With the exception of what has been noted above in connection with Vijayaditya, the inscriptions of Gandaraditya and his successors give no historical details. But as regards the termination of their power, there has been no trace of any member of the family after Bhoja II; and, in Sak 1135 (A.D. 1213-14), Srimukha samvatsara, the Devgiri-Yadav king Singhana II was in possession of the country round Miraj, as is proved by his Khedrapur inscription [Jour. Bom. Br. Roy. As. Soc. XII 7.] which records the grant by him of the village of Kudaladamavada, the modern, Kurundavad,. in the Mirinji country; and as inscriptions of Singhana II shortly after that date are found at Kolhapur itself [Graham's Kolhapur, 428-436.], it would seem that Bhoja II was the last of his family and that he was overthrown and dispossessed by Singhana II in or soon after Sak 1131 (A.D. 1209-10) Sukla samvatsara, which was the commencement of Singhana's reign It is said that Singhana defeated Silahlra Bhoja at Umalvad in A.D. 1210. [Ibid, Sankalift and Dikshit, p. 5.] This is borne out by one of Singhana's inscriptions dated Sak 1160, [P. S. and 0. 0. Inscription No. 112,1. 10.11.] which speaks of him as having been "a very Garuda in putting to flight the serpent which was the mighty king Bhoja, whose habitation was Panhala." [Pannala-nilara-prabala-Bhojabhnpala-vyala-vidravana-Vihatngaraja.] An inscription of Saka 1194 indicates that the first king of the Yadava dynasty, Simha, had his original seat of power near Kolhapur at Mirijaya (Miraj), while two earlier inscriptions of the kings Mahadeva and Narayana, dated Saka 1162 and 1172 respectively refer to the temple of Mahalaksmi at Kolhapur and the district (Desa or Visaya) of the same name. The Yadavas held the place and the adjacent country for at least 15 years more until Saka 1187 (A.D. 1265) as is shown by an inscription of Mahadeva. [Sankalia and Dikshit, p. 5 Mahadeva referred to last, must obviously have been the grandson of Simha or Sindhava.] It may be assumed that the territory remained part of the dominions of the Yadavs of Devagiri, till the very end of their rule (A.D. 1306-7) when it was conquered by Malik Kafur, though probably the connection of the rulers was merly nominal as the hilly part of the country was occupied by Maratha palegars.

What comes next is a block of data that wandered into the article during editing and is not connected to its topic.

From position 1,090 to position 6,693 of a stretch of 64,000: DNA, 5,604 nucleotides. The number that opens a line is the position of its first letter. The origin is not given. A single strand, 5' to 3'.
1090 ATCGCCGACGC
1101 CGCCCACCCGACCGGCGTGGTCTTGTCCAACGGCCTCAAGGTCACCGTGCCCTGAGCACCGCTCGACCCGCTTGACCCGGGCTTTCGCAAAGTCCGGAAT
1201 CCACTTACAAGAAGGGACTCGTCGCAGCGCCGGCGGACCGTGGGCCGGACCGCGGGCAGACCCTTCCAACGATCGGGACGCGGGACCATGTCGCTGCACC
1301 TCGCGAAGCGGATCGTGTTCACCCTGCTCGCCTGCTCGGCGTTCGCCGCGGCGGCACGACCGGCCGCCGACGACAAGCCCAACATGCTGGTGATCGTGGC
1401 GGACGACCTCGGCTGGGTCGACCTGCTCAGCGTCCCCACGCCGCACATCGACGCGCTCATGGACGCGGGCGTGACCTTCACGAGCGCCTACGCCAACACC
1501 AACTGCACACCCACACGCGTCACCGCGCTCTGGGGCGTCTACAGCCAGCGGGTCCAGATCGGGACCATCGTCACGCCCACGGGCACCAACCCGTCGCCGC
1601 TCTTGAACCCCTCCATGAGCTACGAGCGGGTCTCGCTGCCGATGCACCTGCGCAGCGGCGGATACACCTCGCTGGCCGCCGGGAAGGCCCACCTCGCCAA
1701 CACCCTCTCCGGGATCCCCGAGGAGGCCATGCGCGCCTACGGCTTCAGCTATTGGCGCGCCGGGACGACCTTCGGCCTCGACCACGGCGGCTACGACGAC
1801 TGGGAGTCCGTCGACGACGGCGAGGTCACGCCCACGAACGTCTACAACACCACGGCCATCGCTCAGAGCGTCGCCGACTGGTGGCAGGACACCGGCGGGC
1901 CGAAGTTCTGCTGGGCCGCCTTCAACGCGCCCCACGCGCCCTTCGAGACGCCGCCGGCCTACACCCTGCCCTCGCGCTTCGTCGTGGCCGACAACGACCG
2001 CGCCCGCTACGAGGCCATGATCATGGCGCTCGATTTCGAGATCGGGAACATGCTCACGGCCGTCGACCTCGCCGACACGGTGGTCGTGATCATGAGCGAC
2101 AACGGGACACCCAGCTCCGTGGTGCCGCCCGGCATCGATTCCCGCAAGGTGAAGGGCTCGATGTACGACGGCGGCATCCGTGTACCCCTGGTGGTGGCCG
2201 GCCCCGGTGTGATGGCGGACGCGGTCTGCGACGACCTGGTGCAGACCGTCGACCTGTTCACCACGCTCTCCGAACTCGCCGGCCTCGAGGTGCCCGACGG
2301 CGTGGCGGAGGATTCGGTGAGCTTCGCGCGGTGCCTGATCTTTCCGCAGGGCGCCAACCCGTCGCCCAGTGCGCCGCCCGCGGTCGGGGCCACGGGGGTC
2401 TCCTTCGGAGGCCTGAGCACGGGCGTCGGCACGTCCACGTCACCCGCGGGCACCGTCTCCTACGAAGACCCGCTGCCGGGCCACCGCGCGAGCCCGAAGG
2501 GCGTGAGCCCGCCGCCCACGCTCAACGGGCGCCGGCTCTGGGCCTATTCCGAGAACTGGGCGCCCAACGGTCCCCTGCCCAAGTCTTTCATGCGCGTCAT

Before we turn to the history of Kolhapur in the Musalman period it is necessary to summarise the results of the legendary, Puranic and epigraphical accounts given so far. It would appear that the site of the modern Kolhapur, long before the city grew up on the banks of the river known at present as Pancganga, was called " Kollapura", probably after the goddess Kolla" referred to by Sarasvatipurana and Karavir mahatmya. She might have been so called because she was the deity of aboriginal tribes such as Kols or Kolis, mentioned in the legend cited by Graham. So from very early times the site came to be known as a seat of Mother Goddess (Matrkasthana, Ksetra, or pitha). It grew in importance when another goddess Mahalaksmi, was installed in the city and when a temple was built there during the Rastrakuta period (C.A.D. 800). The earliest epigraphical and literary records known hitherto cannot take us before the 9th century; the temple architecturally also is of about that period and not earlier. All the records call the city Kollapura and describe the goddess Mahalaksmi. She is, however, regarded not as the consort of Vishnu but as the avatar or incarnation of Parvati, the consort of Siva, and is more popularly called Ambabai. [Khare's Marathi Mss. in print, Maharashtrachi Panch Daivaten] It is significant that Harivamsa makes no reference to Kolla or Mahalaksmi. It merely mentions Karvirapura and it is difficult to say definitely that Karvirpur refers to Kollhapura and to none else. For, it might as well be Karhataka which has the first syllable Kara. Kolhapur seems to have been hit upon, because the king Srgala of the city was turned into the Prakrt Kolha (from Sanskrit Krostr) and his city later called Kolhapura. It was Karvir-mahatmya which definitely put the two together and identified Karvirpura with Kollapura or Kolhapura. The original word was Kol or Kolla or Kholla. It may be a non-Aryan, Dravidian or Austric word. Khare compares it with some other words like Kolla, Kholla, Golla, meaning low ground and suggests that it may be from Kannada. [Sources of the Mediaeval History of the Deccan III, p. 20-21.] It is pointed out that this interpretation would suit the topographical features of the place. [ Sankalia and Dikshit, p. 8.]

Whatever the origin of the word and the place, it appears from the inscriptional evidence and archaeological excavations, that Kolhapur had so far two periods of prosperity. The first was under the Satavahanas, who turned it into a city having well built brick houses out of a modest village. After an interval of some centuries the Silaharas built magnificent temples there. These Continued to be patronised by the Yadavas. [ Khare's Maharastrachi Panch Daivaten,-unpublished.] From the references in Brhaspatisutra, which roughly belongs to the 12th or 13th century, it appears that the place was regarded as a Mahaksetra by the Saktas; but Chakradhara the founder of the Mahanubhava sect flourishing during this period has definitely banned any visit by his followers to Matapur and Kolhapur. [This discussion as regards the derivation of the word ' Kolhapur' and its early site is taken from the report on the Excavations at Brahmapuri (Kolhapur) by Dr. Sankalia and Dr. Dikshit, p. 7-8.]